‘Really?’ There was a faint hope in his voice. ‘It was all a bit… overwhelming before.’

‘Mating flights usually are.’

‘No one really said anything about what happened.’ He paused. ‘I’m not Weyrbred, so I didn’t know… I mean, I saw a few of the greens from Ramoth’s clutch rise but I never realised how out of control it would all be.’

‘Didn’t your Weyrlingmaster give you “the chat”?’

From the blank look on his face, obviously not. ‘We had training from a few different people but it was mostly about flying and looking after our dragons properly.’

That didn’t sound good. Back when he’d been a weyrling, by the time the first of their clutch was mature enough to rise they’d all been aware of what it would entail. No one expected a young green rider to go into a mating flight without some kind of previous sexual experience. A sudden thought struck him. ‘I’ve got no right to ask this, I know,’ he said, dropping his voice slightly. ‘But when Rioth rose before, had you… was it your first time too?’

The absence of an answer told him everything. ‘Sorry, I shouldn’t have asked.’

‘I’m glad you did. Makes me feel like someone’s thinking about me.’

‘I think too much, according to my wing mates.’

‘Me too.’

They had so much in common, despite having been born in different times. D’gar reached out across the table and touched H’rek’s hand. Just to let him know he cared, really, except that when H’rek met his eyes it was one of those moments when you just know where this is going to end up. Physical attraction was only one aspect of what he knew he was starting to feel. And the idea of letting himself fall for anyone again was almost as frightening as the first time he’d ridden Herebeth between.

‘You two seem to be getting on very well.’ J’rud leaned across the table ‘Think we should put marks on Herebeth catching Rioth?’

’That’s up to Herebeth, isn’t it?’

‘Do you think he might?’ H’rek sounded all too hopeful.

‘Wherries might sing. Herebeth’s not risen for any green for a long time.’ J’rud said lightly. ‘Mind you, if his rider’s decided to start living again, who knows what could happen. Might even be in with a chance myself.’

‘It’ll be a warm night between before that happens.’ Suddenly, the food had lost its flavour. This was getting too much. He needed to get away, to give himself some time to think about the consequences, ‘I’ve had enough,’ he said, getting up from the table.

Before anyone had a chance to call him back, he walked out of the dining hall into the gathering dusk. On the weyr ledges, dragons eyes glowed like jewels.

I’m finished down here. Can you give me a lift back up to the weyr?

Of course.

‘Wait!’ H’rek had followed him. ‘Is Herebeth going to chase Rioth?’

He sounded desperate and it was that which made D’gar stop. ‘Sorry. This is all happening too fast. I don’t want to make any promises.’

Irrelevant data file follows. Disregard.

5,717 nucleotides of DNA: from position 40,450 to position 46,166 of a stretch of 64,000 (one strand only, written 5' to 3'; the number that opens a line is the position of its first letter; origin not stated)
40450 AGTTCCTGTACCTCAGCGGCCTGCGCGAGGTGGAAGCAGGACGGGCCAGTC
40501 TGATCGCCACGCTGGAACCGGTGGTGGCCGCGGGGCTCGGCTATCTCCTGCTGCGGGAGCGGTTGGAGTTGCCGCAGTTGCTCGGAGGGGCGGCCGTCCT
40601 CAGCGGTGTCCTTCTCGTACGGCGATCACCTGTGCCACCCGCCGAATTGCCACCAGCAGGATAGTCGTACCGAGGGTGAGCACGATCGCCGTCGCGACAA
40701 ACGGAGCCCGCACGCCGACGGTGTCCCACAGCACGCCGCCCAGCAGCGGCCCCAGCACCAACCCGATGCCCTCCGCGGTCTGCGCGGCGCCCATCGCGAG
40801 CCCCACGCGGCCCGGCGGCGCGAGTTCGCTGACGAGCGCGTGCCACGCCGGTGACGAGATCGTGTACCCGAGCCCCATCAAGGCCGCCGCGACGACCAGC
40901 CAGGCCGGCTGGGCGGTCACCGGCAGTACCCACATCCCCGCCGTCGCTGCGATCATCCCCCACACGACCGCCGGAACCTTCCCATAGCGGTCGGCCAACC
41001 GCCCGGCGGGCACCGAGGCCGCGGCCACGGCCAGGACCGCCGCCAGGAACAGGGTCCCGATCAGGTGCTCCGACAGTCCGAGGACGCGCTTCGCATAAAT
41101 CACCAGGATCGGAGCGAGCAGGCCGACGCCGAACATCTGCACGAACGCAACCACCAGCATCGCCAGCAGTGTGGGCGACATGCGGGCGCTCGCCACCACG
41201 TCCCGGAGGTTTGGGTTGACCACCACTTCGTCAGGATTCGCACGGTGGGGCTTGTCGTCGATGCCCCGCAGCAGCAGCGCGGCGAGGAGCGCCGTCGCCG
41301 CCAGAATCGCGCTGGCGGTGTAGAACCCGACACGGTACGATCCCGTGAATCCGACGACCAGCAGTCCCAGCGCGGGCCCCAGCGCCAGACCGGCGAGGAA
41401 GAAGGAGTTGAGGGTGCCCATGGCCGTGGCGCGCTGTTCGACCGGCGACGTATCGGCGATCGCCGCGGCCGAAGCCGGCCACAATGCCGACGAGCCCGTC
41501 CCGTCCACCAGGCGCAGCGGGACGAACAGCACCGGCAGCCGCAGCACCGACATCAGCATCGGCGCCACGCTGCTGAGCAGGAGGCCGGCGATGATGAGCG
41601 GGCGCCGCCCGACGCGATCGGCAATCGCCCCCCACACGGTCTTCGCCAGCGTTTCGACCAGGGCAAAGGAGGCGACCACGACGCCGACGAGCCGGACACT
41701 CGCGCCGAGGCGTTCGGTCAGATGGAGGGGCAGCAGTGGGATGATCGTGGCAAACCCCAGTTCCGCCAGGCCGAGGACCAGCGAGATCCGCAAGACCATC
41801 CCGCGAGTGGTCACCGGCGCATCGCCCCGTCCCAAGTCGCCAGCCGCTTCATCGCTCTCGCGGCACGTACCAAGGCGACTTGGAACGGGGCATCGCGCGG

‘But I thought you cared. No one else seems to.’

‘Listen, lad. The future of Pern’s been at stake over the past few days. Do you really think anyone up there…’ and he made a vague gesture towards the Queen’s Weyr, ‘Would have had the time to be bothered about the fate of one weyrling green rider.’

H’rek grabbed his shoulder and pulled him around so they were face to face. He was surprisingly strong considering his youth and slender build. ‘I’m not a weyrling. And I thought you felt the same way as I do. What’s changed?’

D’gar sighed. ‘Nothing. But even if Herebeth does chase Rioth there’s no guarantee he’ll catch her. You do know that, don’t you?’

The brown dragon landed neatly to one side, furling his wings. His eyes whirled quizzically. Am I carrying the two of you?

No. Just me.

‘I’m going up to my weyr now. You should probably go back inside and join your friends.’ He turned away. Herebeth extended a foreleg and he vaulted up.

The young one seems distressed.

He’s fine. Let’s go.

They landed back on the ledge. D’gar couldn’t help himself looking back down to the dining hall entrance, where H’rek was still standing all alone. Although he couldn’t be sure, at that distance, he felt H’rek’s eyes on him.

Now you are troubled. What is wrong?

I care about what might happen to him. He leaned against the comforting bulk of Herebeth’s flank. His dragon’s going to rise and he’s scared. I don’t want to care about him. I’m scared too.

A young green dragon launched herself from a ledge across the Bowl, gliding down gracefully. Even in the gathering darkness her hide was a vivid hue; the colour of new leaves in springtime. It had to be Rioth. Herebeth’s eyes followed her all the way down.

I miss Zemianth. You miss your mate. But they are gone. We are not.

He was right. Will you chase Rioth when she rises?

If you care about her rider, then of course I will.

Sometimes, he reflected, dragons had more sense than people.

Copyright © 2020 Mawgrim; All Rights Reserved.
Recognized characters/events/plots from Dragonriders of Pern belong to Ann McCaffrey

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Chapter Comments

This is an interesting chapter, to say the least. I'm glad that D'gar has met H'rek and seems interested in him. I hope that Herebeth catches Rioth when she rises for her mating flight! I think that H'rek needs a man that is interested in him for more than just the mating flight.

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16 hours ago, Lutheros said:

I think that H'rek needs a man that is interested in him for more than just the mating flight.

Definitely. Next chapter is the mating flight!

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H'reck ended up being more than a little brusque, actually sort of an ass at the end; but I do still like him.  D'gar needs to find a connection with somebody, but not being weyr born doesn't seem to understand all the nuances; and damn someone should have explained things to those that were searched, especially those that got green dragons. 

Enjoyed the chapter, hope the next one is as good.